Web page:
LONDON — Cigarette packets sold in the U.K. will need a redesign in the event of a no-deal Brexit, because the U.K. will no longer have access to EU-copyrighted photos illustrating the dangers of smoking, government planning papers are expected to show.
The first batch of so-called technical notes setting out advice on preparations for a no-deal Brexit scenario will be published by the U.K. Department for Exiting the European Union Thursday. Health is among the areas to be covered in the first wave.
One of the notes, according to a health sector worker briefed on its contents, explains that because the EU owns the copyright to 42 medically-approved photos highlighting health risks for smokers, U.K. public health authorities will have to provide their own if they are to retain the existing warnings, which under EU law should cover 65 percent of the packet.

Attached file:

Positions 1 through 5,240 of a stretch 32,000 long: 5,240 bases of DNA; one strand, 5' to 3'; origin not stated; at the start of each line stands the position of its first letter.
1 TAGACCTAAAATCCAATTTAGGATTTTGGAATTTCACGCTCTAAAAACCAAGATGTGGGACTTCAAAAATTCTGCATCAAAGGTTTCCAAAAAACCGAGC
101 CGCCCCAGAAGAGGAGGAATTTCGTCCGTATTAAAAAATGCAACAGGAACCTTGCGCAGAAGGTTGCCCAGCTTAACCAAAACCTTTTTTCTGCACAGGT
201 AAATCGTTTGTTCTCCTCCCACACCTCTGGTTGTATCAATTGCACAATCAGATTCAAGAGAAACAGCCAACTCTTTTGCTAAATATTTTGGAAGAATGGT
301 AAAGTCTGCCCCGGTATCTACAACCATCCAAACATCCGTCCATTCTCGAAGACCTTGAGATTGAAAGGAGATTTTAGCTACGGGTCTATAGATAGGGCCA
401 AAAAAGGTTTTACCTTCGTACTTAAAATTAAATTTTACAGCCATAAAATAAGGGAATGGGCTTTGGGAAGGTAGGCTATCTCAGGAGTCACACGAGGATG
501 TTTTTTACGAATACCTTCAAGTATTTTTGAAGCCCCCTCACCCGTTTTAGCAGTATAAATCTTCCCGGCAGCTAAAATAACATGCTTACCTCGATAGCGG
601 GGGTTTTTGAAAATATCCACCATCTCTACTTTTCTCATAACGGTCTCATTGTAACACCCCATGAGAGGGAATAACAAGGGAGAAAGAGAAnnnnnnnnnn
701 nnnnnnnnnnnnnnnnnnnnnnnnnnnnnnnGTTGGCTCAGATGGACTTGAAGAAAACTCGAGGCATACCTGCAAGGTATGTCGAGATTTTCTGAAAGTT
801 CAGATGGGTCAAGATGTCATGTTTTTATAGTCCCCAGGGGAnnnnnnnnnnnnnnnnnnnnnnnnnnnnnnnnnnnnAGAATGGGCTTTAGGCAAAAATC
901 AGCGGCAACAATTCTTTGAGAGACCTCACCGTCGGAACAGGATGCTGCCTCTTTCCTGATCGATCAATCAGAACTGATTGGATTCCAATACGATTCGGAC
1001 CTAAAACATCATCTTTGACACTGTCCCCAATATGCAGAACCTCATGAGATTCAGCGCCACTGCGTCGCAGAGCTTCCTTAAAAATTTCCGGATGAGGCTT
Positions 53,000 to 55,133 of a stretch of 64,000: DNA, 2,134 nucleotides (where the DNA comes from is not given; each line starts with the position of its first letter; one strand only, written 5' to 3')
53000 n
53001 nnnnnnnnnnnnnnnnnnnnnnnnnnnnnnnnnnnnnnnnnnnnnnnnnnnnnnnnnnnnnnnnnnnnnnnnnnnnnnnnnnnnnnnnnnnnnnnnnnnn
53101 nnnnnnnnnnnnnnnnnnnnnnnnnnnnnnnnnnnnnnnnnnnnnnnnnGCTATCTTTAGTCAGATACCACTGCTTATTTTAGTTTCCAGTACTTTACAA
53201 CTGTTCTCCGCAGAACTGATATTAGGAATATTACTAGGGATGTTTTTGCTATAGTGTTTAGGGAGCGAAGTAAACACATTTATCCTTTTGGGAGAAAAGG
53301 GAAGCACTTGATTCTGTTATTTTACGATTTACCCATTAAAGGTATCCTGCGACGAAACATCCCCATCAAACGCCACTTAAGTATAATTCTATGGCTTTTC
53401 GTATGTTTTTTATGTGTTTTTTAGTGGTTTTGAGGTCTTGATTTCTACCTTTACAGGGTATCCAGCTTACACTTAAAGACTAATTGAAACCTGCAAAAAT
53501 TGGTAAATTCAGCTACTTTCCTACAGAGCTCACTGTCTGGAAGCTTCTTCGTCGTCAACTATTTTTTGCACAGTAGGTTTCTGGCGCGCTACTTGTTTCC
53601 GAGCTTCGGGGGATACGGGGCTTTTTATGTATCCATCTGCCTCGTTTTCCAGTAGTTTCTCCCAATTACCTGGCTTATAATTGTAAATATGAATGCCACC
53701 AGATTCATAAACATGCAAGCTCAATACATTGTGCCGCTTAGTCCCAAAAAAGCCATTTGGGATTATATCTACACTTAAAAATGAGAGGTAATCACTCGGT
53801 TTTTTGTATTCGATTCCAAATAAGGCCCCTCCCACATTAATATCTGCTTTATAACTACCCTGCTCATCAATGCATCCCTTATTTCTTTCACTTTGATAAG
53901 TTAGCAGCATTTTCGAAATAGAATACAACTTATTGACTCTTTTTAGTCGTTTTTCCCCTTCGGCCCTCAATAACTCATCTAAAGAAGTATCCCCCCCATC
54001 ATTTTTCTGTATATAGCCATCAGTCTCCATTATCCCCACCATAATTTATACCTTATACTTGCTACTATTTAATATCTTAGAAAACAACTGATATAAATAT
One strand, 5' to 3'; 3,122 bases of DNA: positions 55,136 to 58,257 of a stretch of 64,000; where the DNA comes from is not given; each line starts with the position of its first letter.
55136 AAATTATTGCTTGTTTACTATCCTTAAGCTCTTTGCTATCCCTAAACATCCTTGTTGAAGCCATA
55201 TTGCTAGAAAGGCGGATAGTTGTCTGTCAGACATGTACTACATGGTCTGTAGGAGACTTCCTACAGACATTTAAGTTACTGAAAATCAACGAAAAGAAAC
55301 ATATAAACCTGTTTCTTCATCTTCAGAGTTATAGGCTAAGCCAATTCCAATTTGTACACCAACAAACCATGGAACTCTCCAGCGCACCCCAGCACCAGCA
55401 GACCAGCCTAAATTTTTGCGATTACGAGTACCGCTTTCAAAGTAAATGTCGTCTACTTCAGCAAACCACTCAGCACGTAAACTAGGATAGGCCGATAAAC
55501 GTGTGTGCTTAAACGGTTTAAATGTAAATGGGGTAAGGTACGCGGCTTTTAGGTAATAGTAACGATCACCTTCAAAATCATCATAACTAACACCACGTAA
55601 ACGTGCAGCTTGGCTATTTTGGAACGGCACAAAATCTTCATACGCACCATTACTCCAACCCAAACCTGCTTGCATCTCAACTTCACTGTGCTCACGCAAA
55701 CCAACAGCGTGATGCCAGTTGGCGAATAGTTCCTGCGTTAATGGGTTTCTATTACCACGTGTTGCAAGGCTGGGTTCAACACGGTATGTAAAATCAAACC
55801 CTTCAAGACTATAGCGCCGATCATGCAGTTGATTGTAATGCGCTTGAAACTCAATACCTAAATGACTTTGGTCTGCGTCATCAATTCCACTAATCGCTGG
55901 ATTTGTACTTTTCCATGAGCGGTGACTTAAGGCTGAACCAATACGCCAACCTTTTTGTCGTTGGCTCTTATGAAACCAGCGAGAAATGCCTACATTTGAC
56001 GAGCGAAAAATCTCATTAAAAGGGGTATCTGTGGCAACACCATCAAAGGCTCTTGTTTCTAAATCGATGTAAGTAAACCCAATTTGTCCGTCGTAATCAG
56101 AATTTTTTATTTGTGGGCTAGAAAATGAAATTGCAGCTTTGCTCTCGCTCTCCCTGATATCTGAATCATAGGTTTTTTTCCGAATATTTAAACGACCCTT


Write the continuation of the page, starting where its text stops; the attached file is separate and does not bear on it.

The 2014 Tobacco Products Directive requires cigarettes, cigars, rolling tobacco and water-pipe tobacco to include a health warning alongside one of the approved photos, which are used on packets across the Continent and include images of diseased lungs, browning teeth and amputated limbs.
Member countries and manufacturers are advised to rotate the pictures used on packs to ensure users do not get too accustomed to the graphic images, rendering them less effective.
A Brexit department spokesperson said the government does not comment on “leaks or speculation.”
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